Admittedly, I watched Oprah’s talk show when I lived in Singapore. Not often, but sometimes. The room with our TV was the only one with air-conditioning, so that had something to do with it. Still, there was a familiarity in all the advice.
Plus, since the shows were not aired in any particular order, some days Oprah would be thin, other days heavier, and along with her weight shifts were shifts in her hair style and clothing. Because Oprah was on every day, sometimes twice, I assumed it was because she was a big hit with the Singaporean audience.
In Saudi Arabia, women also watch Oprah, and with far more attention than I ever did. Oprah, according to this article in the New York Times, is a bit of a life-line for many Saudi females. The article starts by describing one woman who writes to Oprah Winfrey every month even though Oprah has yet to write back.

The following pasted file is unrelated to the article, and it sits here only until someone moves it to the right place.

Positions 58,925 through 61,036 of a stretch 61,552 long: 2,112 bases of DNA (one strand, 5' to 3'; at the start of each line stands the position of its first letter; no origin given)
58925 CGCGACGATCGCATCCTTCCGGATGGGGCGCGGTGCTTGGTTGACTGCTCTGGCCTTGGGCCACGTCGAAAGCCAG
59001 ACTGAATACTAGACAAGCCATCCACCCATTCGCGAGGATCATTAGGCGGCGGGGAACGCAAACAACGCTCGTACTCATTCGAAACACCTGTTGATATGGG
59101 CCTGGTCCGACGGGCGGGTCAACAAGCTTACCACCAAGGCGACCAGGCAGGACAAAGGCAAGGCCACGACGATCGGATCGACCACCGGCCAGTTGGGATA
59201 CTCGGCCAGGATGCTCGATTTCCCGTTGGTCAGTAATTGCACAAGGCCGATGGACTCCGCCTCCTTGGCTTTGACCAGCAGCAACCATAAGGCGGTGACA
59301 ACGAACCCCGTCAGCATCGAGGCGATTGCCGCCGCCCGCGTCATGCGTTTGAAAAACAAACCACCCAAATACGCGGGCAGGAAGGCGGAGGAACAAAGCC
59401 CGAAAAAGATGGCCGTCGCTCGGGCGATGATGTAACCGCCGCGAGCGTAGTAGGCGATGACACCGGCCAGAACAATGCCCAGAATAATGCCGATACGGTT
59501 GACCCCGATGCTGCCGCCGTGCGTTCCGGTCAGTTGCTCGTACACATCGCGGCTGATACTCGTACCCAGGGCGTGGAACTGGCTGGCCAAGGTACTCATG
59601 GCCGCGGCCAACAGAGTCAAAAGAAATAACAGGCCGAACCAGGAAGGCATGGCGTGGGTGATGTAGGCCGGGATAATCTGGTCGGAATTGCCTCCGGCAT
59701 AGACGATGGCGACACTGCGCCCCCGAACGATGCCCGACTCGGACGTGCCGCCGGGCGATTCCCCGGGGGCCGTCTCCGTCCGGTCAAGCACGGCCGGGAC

Nayla said that Oprah gives her hope and energy, and that Oprah is the only one who understands her. This feeling is echoed with Saudi women of all ages, but particularly with younger women. Part of what the women relate to is Oprah’s own struggles that she has overcome. As women in Saudi Arabia struggle to find their voice and use it, Oprah gives them a sense of how it is done.
The women also relate to Oprah because her style of dress fits Saudi Arabian women’s sensibility and taste. They would probably love Oprah’s closet, the store in Chicago where you can buy Oprah’s old clothes.
As I read the article, besides being interested in this particular Western influence on the Middle East, I wondered if Oprah has read the article yet and thought how terrific it would be if she would visit Nayla and Nayla’s friends–quietly and sincerely. It would not need to be a visit that showed up on TV, but one that would make a fairy tale ending to this story of a cultural mixing. I certainly hope Oprah has written Nayla back by now.
(About the photo: I couldn’t find a Creative Commons photo of a Saudi woman. This woman is from Iran. Yes, I know the difference. Please Don’t Smile, the photographer of this shot has several lovely photographs of women in Iran posted on Flickr.)